Summer finally feels like it’s on the way in these parts. After cool, rainy days, a couple of sunny days inching close to 90 had my hens wondering what hit them. As a general rule, hot weather is harder on the average backyard flock than cold weather. And even more so, during the change of seasons when it could be 50 one day and 90 the next, your flock might need some extra TLC. (Of course, the same TLC and planning is necessary for those long, hot mid-summer stretches as well.)
If you happen to live in a warm summer area, here are some ideas to help keep your flock cooler and happier this summer:
Provide shade. Give your birds a place to escape the sunshine. If they don’t have natural shade available to them, create some artificial shade (put up a big beach umbrella, for instance).
Keep them supplied with cold water. Not only will cooler water help cool your birds, chickens don’t actually like to drink warm water. On hot days, change water frequently. Add ice to help keep it cold longer.
Provide dirt bath areas. Giving your chickens a good space to ‘bathe’ is essential for many reasons, but when it’s hot, it’s a good way for them to cool off by rolling in the dirt.
Add electrolytes to their water. This will help keep them from getting dehydrated in the heat.
If you keep lights on in the coop, turn them off!
Increase the ventilation in your coop to help the hot air escape.
Place reflective foil insulation on roof of coop in the morning and remove it at night. This will help keep the coop cooler.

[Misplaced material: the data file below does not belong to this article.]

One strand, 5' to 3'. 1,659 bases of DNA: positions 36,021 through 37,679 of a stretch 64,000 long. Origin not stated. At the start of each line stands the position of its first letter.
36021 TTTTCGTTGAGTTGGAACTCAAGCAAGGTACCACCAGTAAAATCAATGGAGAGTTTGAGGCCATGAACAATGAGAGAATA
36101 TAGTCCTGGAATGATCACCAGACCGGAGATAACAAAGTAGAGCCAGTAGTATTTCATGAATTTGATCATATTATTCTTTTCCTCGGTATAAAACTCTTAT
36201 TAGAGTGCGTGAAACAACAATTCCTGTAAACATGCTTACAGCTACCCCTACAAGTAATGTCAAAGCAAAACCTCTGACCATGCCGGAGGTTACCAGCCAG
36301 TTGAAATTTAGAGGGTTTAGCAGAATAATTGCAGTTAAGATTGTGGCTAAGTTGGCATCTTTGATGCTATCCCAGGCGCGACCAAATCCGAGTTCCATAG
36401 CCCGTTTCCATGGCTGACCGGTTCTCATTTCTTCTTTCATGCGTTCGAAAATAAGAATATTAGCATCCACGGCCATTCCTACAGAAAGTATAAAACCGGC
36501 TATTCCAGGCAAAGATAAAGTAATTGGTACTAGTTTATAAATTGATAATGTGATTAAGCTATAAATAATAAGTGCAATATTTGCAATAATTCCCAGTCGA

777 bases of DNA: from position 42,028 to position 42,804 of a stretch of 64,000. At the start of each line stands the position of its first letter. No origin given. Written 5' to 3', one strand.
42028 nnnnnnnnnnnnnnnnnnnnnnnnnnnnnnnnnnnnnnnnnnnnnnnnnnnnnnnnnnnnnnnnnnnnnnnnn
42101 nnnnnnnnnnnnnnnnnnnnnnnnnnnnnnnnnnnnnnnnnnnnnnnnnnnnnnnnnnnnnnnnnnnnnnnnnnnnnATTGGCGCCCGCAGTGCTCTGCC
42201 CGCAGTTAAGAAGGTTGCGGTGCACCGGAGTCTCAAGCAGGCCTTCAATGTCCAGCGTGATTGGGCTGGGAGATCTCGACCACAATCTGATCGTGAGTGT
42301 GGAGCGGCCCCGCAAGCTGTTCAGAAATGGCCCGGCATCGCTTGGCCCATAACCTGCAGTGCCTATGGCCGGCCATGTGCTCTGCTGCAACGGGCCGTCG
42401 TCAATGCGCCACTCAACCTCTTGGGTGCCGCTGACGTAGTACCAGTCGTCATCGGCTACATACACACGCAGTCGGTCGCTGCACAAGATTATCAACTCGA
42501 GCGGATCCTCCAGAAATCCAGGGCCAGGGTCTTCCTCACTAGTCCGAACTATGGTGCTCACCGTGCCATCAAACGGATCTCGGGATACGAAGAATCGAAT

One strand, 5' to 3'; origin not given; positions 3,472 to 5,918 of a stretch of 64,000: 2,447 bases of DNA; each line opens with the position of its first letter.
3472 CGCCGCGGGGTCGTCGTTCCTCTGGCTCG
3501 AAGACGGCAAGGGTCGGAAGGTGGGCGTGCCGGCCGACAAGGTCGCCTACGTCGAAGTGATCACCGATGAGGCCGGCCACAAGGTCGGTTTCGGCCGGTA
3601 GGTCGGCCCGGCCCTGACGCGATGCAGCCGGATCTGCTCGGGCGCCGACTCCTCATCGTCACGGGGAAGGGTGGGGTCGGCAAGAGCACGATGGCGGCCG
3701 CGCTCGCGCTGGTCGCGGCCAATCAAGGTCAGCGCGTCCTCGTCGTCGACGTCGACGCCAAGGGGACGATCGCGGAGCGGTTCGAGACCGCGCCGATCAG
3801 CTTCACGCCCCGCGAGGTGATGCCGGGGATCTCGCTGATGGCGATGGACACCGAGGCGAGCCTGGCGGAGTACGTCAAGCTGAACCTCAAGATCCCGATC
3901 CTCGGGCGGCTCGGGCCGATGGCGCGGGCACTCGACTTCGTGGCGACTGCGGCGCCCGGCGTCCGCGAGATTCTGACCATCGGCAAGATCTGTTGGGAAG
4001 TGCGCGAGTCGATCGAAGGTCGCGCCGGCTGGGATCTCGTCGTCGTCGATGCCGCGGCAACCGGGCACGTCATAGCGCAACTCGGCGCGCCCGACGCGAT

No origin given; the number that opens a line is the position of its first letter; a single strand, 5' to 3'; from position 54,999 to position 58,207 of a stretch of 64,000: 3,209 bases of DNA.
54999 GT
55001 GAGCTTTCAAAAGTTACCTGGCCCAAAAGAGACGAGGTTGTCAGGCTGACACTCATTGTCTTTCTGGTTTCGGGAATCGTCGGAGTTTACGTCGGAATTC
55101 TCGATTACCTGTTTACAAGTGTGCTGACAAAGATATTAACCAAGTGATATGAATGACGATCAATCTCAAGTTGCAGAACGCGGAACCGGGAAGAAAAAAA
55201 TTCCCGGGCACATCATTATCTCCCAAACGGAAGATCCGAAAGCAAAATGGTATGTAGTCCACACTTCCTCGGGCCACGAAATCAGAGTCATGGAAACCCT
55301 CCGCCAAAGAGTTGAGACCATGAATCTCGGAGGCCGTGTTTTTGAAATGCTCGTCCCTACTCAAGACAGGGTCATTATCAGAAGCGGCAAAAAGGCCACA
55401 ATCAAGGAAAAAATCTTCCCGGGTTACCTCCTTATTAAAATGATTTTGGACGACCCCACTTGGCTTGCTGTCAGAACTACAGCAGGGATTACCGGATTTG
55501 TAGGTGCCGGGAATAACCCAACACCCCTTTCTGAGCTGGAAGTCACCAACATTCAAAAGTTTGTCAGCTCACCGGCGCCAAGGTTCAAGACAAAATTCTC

Fill a shallow pan or dish with cold water (like a cake pan or plant tray). Some chickens will hop in and cool off by standing in the cool water.
Install a fan in your coop. Just make sure to keep it from blowing DIRECTLY on where they roost at night. And keep it out of their way so they don’t get hurt with moving blades.
Give them cold (or even better, frozen) fruit and vegetables. Eating them will help them cool off. My girls’ favorites are watermelon and grapes.
Don’t feed them cracked corn during the summer. It heats up their body temperature (which is a good reason to give it to them in the winter, especially right before they go to bed at night).
Dig a shallow pit and spray it lightly with water (make it damp, not muddy). Hens can lay in this space to cool off.
Freeze water bottles or milk jugs with ice. Place the frozen bottles in the coop, or around the run for the chickens to sit on or lay by.
Leave them alone. When it’s really hot, it’s not a good time to play, chase or harass them. Let them lay around, stress free, and try to stay cool.
Put sprinklers on the coop roof. The water will evaporate and carry the heat with it, greatly dropping the heat inside the coop.
Decrease the litter inside the coop. Because both litter and chicken waste generate heat, it’s best if there’s no more than 2 inches of litter in the coop during hot days.
Mist them with cool water, or stand them in a bucket of water that covers their feet and legs if you have a hen that’s really struggling.
Maybe you have a good idea that I didn’t list above. If so, please share it with us.
PS: Although I’ve bathed my girls before (because of lice, see story here), I’ve never taken them swimming. However, here are some amazing pictures of some girls swimming with their hens. They claim the birds loved it, and it cooled them down. I personally didn’t even know hens would swim…so you just never know what might work.